For some celebs, Catholic-themed red carpet was a homecoming

For some celebs, Catholic-themed red carpet was a homecoming

For some celebs, Catholic-themed red carpet was a homecoming

Katy Perry attends The Metropolitan Museum of Art's Costume Institute benefit gala celebrating the opening of the 'Heavenly Bodies: Fashion and the Catholic Imagination' exhibition on Monday, May 7, 2018, in New York. (Credit: AP.)

The 2018 Met Gala, fashion's biggest night out, proved to be a Catholic homecoming for many of the celebs on hand.

NEW YORK — Angels, Madonnas, and cinch-waisted bishop-inspired dresses graced the red carpet for the fashion world’s biggest night out at the 2018 Met Gala on Monday night. While the theme of the evening was “Heavenly Bodies: Fashion and the Catholic Imagination,” for some star-studded attendees, the event was more of a homecoming.

Comedian and late-night show host Jimmy Fallon told Crux that while he was most excited to be on hand to see the collection of Vatican vestments on loan, that in some ways, he caught the acting bug through his service as an altar boy.

(Credit: photo courtesy to Crux.)

“There’s a lot to the Catholic imagination,” said Fallon. “I was an altar boy for years. It’s very theatrical, there’s something about the altar.”

“You’re kind of on stage a little bit when you’re performing as an altar boy, ringing the bells, and my parents would come see me,” he added. “I’m there doing 6:30 am Mass. It’s almost like a show, it’s very theatrical.”

When asked what the event meant to him, Hollywood heavyweight George Clooney immediately turned to his altar service as well.

“You know I was an altar boy,” Clooney told Crux. “I was a good Catholic boy, and I know about the Catholic Church.”

Madonna, the pop culture icon whose very name is inextricably tied to Catholic art, said the theme of the evening “means that God is love.”

RELATED: At 2018 Met Exhibit, it’s la moda meets the manger

While some of the starlets, when asked what they were most excited to see would answer with the name of a high profile celebrity rumored to attend or perform at the event, and others would tick off the names of the evening’s fashion greats, for some it was the treasures of the Sistine Chapel sacristy that provided the real draw.

“There’s great art, of course, in the history of the Catholic Church, and I’m looking forward to seeing the art that’s been brought from the Vatican,” 2012 presidential candidate and former Governor of Massachusetts Mitt Romney told Crux.

While guests are traditionally encouraged to take inspiration from the gala’s theme, this year they were invited to wear their “Sunday best.”

(Credit: photo courtesy to Crux.)

Yet that didn’t prevent some celebrities from offering their own take on Catholic costuming.

Grammy-Award winner and evening co-host Rihanna, for instance, was one of the night’s real standouts, showing up with her own pope-like Golden miter, adorned with jewels and crystals.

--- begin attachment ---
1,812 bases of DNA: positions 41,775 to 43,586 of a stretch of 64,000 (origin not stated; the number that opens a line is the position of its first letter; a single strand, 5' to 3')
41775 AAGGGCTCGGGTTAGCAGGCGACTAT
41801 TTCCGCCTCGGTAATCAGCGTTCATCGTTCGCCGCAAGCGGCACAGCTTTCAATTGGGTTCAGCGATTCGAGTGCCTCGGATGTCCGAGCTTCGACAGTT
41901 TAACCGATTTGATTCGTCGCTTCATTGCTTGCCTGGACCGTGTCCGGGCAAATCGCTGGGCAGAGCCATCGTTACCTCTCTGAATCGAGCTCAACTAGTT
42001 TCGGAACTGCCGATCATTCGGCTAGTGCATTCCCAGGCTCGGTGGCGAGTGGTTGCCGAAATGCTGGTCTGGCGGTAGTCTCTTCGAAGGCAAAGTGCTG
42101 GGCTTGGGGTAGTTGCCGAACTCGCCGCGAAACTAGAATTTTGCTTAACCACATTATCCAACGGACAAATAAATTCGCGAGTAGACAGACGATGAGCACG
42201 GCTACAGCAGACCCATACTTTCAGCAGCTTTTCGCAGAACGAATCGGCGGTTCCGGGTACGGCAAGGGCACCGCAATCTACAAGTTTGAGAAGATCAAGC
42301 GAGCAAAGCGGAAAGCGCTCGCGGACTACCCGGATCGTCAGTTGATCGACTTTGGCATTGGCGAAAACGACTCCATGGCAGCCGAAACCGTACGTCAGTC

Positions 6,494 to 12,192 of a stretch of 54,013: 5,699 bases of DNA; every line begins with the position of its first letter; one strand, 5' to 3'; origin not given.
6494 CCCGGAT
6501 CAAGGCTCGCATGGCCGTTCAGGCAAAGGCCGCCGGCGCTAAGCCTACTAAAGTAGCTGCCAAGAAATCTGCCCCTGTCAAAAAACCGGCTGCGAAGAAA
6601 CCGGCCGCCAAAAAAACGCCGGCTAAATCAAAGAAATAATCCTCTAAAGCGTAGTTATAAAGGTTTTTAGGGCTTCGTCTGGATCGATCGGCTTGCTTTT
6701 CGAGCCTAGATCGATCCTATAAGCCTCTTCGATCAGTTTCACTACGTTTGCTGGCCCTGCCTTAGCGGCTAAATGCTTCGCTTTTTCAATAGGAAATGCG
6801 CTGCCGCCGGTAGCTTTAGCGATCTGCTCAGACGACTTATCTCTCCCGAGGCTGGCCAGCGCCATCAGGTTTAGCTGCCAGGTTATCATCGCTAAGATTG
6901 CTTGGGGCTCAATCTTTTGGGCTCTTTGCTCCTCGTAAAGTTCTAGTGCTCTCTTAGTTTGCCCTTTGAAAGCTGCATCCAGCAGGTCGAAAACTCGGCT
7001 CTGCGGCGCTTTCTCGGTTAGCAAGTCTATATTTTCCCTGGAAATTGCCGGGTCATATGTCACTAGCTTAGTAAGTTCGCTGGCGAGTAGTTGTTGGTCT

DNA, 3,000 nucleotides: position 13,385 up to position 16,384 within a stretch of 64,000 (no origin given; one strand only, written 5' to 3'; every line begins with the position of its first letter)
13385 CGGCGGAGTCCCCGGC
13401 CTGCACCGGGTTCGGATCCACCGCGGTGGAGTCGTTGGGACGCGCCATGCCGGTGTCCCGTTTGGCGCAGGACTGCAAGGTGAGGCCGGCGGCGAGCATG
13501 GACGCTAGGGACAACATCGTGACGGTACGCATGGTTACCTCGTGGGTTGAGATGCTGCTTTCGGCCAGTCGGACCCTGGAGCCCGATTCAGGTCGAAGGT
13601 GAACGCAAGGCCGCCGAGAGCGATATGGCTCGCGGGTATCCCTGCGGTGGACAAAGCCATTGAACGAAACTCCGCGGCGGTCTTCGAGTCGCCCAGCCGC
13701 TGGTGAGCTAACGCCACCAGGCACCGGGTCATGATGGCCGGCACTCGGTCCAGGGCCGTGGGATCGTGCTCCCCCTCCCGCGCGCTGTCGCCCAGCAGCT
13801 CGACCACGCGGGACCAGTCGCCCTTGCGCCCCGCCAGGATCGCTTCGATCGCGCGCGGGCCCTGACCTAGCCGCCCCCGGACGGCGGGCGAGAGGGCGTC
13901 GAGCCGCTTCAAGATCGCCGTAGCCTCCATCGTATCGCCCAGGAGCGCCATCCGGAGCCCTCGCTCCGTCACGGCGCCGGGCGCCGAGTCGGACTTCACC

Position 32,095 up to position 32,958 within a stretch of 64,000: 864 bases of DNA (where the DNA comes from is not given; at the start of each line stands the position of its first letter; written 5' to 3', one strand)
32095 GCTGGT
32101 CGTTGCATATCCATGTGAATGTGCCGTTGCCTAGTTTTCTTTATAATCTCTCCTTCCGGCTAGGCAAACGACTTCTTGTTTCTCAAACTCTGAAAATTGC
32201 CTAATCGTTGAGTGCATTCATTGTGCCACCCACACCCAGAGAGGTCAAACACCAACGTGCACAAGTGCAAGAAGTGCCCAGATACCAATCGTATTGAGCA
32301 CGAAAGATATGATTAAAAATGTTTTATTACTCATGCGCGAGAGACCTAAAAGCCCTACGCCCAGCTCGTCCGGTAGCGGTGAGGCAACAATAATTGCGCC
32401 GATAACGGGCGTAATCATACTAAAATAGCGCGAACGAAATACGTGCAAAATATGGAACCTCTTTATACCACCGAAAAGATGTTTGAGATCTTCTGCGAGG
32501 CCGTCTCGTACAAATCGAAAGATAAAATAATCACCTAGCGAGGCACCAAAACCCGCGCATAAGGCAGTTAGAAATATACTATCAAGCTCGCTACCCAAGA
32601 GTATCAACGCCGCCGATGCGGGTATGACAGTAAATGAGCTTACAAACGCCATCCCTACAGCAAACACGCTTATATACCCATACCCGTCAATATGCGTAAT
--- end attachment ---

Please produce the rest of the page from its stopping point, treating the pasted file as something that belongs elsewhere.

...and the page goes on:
Oscar winner Jared Leto entered the scene wearing a pastel light blue suit, decked out by a priest-like sash, topped by a gold leaf crown, prompting the paparazzi on hand to immediately exclaim “Jesus!”

Hollywood darling Anne Hathaway, wearing a voluminous cardinal red gown, passed by members of the press on the red carpet. When one shouted, “You look like an angel,” she snapped back “Actually, I’m feeling quite devilish.”

Pop-singer Ariana Grande made waves wearing a ball-skirted gown covered in creamy tulle with twisting bodies of Michelangelo’s Last Judgment from the Sistine Chapel.

More controversial, however, was actor and producer Lena Waithe, who entered wearing a rainbow flag cape to draw attention to LGBT concerns.

While Cardinal Timothy Dolan, Archbishop of New York, was on hand for the evening’s gala, he did not make his way down the red carpet, choosing instead to enter from a side entrance.  Yet that didn’t keep his name from being a part of the celebrity chatter, with many attendees saying they were delighted he would be joining.

Inside, Dolan was met with more familiar company, when the Sistine Chapel choir offered a surprise performance.

The annual gala, which takes place on the first Monday in May each year, serves as a fundraiser for New York’s Metropolitan Museum of Art. Its accompanying exhibition will open on May 10 and runs through October 2018.

Stay tuned for Crux’s latest news and updates related to the 2018 Met Gala and exhibition on Catholic fashion, where Crux’s faith and culture correspondent, Claire Giangravè, and national correspondent Christopher White will be providing regular updates.

Follow them on Twitter: @ClaireGiangrave & @CWWhite212 and visit Crux for daily updates and interviews from New York City.

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